Imagine a world where you could clone your favorite plants, producing exact replicas without needing seeds or complex grafting techniques. Welcome to the world of Keiki paste, a game-changer in the realm of plant propagation, especially for orchid enthusiasts.
We’ll delve into the intricacies of Keiki paste for plants, its role in propagation, and the organic alternatives that can be used.
Unveiling the Mystery: What Is Keiki Paste?
Keiki paste is a cytokinin hormone-based paste primarily used to stimulate growth in the nodes of orchids. The term “Keiki” (pronounced “kay-kee”) is a Hawaiian word meaning “baby” or “child”. In plant propagation, a Keiki is a baby plant produced asexually by the mother plant.
The paste is applied to the nodes of a Phalaenopsis inflorescence, inducing the growth of either a vegetative offshoot (Keiki) or a floral branch.
The Science Behind Keiki Paste
The primary ingredient in Keiki paste, Benzylaminopurine ¹, is a synthetic cytokinin promoting cell division and is also used in tissue culture during the multiplication stage.
When applied to the node of an orchid, it stimulates the plant to produce a Keiki, a clone of the mother plant. However, it’s important to note that the paste doesn’t always guarantee the growth of a Keiki.
The node tissue may already be differentiated to become a floral branch, so the paste won’t change the result.
The application of Keiki paste is a straightforward process. It is applied directly to the node of an orchid, preferably a Phalaenopsis, after the flowering phase.
The paste is applied to the node before it differentiates, meaning it could produce a Keiki or a floral branch.
The Organic Alternative: Aloe Vera
While Keiki paste has revolutionized orchid propagation, an organic alternative is gaining popularity among horticulturists – Aloe Vera. This miracle plant is packed with vitamins, proteins, calcium, magnesium, and growth hormones, similar to Keiki paste.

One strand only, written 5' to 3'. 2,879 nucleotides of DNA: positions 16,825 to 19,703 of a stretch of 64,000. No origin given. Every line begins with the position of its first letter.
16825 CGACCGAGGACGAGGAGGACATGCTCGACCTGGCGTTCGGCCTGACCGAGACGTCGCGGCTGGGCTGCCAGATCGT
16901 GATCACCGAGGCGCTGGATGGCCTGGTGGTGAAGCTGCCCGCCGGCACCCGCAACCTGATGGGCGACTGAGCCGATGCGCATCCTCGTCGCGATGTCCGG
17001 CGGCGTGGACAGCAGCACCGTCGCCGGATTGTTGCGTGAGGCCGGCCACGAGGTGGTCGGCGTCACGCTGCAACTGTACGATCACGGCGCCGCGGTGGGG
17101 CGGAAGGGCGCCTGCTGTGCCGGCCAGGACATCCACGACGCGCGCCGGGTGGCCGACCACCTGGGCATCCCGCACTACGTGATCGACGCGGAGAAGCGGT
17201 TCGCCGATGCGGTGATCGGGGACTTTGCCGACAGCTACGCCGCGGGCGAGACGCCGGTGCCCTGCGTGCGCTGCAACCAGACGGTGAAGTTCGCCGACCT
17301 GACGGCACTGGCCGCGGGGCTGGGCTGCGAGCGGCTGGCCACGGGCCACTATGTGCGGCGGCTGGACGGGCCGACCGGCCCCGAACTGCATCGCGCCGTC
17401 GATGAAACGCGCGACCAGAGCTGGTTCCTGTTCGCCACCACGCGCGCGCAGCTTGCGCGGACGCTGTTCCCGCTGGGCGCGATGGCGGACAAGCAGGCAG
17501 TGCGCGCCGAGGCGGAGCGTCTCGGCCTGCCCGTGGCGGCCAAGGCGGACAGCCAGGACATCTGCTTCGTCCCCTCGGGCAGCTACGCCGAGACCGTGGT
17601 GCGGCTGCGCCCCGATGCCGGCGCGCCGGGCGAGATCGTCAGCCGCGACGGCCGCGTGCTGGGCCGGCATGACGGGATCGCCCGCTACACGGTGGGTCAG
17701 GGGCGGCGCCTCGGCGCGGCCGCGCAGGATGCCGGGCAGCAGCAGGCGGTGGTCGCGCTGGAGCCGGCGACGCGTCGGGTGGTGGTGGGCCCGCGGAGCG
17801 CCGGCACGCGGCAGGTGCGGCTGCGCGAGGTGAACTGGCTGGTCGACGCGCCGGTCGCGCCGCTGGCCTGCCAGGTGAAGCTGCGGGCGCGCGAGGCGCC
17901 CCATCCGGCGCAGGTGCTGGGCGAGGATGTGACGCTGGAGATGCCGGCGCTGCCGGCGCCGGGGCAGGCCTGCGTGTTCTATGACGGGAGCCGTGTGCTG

Aloe Vera can be used the same way as Keiki paste, applied to the nodes of the orchid.
The gel from the Aloe Vera plant can be applied directly to the orchid’s nodes or mixed with water to create a nourishing spray. This method has been found to be successful in promoting the growth of new plants without the need for synthetic hormones.
The Debate: Keiki Paste Vs. Aloe Vera
While Keiki paste and Aloe Vera have proven effective in orchid propagation, the debate between synthetic and organic methods is ongoing.
With its synthetic hormones, Keiki paste provides a direct and targeted approach to stimulating growth.
On the other hand, Aloe Vera, being a natural source of growth hormones, offers an organic alternative without the risk of potential side effects from synthetic substances.
The Verdict: a Matter Of Preference
Ultimately, the choice between Keiki paste and Aloe Vera boils down to personal preference.
Some gardeners swear by the effectiveness of Keiki paste, while others prefer the organic route offered by Aloe Vera. Both methods have their merits and can successfully aid in the propagation of orchids.
In the world of plant propagation, Keiki paste has undoubtedly carved a niche for itself. Whether you stick with this synthetic wonder or opt for the organic magic of Aloe Vera, the joy of watching a new plant grow from a mere node is a rewarding experience.
Davin is a jack-of-all-trades but has professional training and experience in various home and garden subjects. He leans on other experts when needed and edits and fact-checks all articles.